This is convocation season, and I have been spending time with healthcare experts from around the country. These are not economists (no offense intended) but the nuts-and-bolts people who keep the system running and who have the most informed opinions on policy, IMHO.
The “newest new thing” is Pay For Performance, known to many of us as “P4P.” This is being championed by the feds within DHHS/CMS (Medicare and Medicaid). If successful, it would likely spread through the entire system.
P4P, an attempt to link quality with payment, raises a zillion questions, and those questions must be addressed before there is any large scale roll out. A full list would be way too long, but here are a few. The intent is better quality while holding the line on costs (or at least slowing the escalation). So……
How do we define quality, how do we measure quality?
How do we fund and build the extensive IT network necessary? (#1 problem, in my opinion)
Do we focus on certain conditions (diabetes, asthma, COPD, osteoarthritis) or attack everything? If focused, how do we choose?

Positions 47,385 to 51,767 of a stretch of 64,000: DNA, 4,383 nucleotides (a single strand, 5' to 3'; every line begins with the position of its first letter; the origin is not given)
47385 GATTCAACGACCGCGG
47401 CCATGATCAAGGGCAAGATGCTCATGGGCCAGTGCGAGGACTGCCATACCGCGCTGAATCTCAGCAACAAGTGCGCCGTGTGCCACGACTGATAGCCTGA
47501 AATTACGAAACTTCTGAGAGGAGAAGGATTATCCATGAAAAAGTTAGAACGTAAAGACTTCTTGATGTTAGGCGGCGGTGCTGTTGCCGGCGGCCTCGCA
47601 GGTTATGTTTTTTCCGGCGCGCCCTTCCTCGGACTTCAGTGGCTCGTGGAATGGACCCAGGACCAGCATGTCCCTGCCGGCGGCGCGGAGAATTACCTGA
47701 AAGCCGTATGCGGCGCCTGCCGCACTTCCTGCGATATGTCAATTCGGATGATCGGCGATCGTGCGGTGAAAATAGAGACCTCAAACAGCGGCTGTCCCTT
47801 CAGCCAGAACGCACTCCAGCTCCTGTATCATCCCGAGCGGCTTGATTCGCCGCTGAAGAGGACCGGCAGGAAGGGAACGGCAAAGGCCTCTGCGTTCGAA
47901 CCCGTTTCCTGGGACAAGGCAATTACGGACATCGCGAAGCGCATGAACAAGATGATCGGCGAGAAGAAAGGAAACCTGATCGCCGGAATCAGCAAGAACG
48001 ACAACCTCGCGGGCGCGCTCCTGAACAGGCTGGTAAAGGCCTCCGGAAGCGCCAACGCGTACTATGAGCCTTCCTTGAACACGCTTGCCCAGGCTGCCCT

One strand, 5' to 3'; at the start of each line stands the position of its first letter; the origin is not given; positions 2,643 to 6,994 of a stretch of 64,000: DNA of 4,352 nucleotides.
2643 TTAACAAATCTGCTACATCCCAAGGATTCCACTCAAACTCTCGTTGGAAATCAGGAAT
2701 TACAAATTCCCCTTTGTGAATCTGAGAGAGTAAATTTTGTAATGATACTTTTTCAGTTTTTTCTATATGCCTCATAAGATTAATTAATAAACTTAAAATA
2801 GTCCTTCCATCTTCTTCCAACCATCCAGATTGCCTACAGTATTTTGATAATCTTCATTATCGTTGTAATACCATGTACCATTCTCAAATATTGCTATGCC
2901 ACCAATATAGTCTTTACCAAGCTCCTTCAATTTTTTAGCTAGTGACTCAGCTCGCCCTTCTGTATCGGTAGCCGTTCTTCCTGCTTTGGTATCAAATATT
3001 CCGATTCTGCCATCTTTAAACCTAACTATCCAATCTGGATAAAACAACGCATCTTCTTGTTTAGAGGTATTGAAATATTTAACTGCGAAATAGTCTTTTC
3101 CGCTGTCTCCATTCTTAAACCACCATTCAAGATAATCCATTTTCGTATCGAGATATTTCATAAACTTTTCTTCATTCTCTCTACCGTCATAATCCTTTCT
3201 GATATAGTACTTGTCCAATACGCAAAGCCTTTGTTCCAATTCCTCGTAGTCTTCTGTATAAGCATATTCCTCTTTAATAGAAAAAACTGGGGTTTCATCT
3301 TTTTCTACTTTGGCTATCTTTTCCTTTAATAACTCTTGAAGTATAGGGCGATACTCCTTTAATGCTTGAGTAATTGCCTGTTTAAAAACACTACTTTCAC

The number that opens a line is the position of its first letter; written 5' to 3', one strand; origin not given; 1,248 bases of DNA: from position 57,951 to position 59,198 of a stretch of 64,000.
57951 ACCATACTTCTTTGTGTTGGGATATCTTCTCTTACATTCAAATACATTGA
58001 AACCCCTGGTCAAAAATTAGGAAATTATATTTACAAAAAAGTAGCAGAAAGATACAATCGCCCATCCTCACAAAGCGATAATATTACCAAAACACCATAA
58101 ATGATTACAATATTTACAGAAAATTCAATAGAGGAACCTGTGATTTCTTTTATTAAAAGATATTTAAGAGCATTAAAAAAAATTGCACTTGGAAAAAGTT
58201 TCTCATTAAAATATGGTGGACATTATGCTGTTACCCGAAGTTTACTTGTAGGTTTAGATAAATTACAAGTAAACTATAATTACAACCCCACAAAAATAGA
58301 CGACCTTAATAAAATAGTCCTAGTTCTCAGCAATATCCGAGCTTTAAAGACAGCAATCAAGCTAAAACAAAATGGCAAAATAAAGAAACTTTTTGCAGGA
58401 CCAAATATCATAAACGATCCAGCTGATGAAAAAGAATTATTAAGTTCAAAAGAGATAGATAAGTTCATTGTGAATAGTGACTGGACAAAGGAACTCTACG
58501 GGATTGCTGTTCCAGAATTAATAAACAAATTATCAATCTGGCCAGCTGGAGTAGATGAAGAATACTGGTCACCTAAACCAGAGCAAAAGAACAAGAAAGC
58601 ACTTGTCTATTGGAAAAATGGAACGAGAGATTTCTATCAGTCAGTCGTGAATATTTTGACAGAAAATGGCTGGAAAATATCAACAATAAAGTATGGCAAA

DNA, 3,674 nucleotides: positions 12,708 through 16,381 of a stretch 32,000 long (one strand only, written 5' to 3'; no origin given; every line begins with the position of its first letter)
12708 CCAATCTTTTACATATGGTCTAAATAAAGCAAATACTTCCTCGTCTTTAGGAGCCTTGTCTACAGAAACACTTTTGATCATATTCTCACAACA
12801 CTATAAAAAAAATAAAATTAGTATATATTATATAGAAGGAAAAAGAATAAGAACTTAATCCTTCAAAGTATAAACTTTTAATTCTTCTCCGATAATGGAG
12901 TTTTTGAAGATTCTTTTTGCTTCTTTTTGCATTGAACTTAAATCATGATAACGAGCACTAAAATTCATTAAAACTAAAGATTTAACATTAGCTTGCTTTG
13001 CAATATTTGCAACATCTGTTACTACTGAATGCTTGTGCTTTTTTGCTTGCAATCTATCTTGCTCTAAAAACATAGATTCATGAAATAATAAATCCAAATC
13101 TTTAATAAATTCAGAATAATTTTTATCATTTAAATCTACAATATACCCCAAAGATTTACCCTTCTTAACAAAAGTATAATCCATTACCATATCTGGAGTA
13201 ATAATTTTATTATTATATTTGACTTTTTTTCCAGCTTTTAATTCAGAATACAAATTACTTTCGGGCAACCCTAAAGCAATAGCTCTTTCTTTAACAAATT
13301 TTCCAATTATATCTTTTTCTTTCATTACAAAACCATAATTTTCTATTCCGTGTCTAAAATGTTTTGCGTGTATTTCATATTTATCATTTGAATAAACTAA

How do we account for non-compliant patients? (another huge problem)
How do we factor in geriatric patients, who are not going to markedly improve? What quality measures do we use?
How do we reconfigure regulatory barriers (federal regulations in particular, such as Stark I and II, CMP, anti-kickback, anti-trust, etc.) that prohibit the kind of doctor-hospital collaboration we would need to make the system work?
How do we reform malpractice, which is a major healthcare cost driver?
This may seem like a lot of technical gibberish, but it is where real reform of healthcare will likely occur. Question is, how do we get providers to buy in, and how do we get taxpayers to pay for the infrastructure to support this system? And then, will it work?
Is this the correct approach, or do we need something more radical? Or do we need to combine multiple concepts? Your thoughts?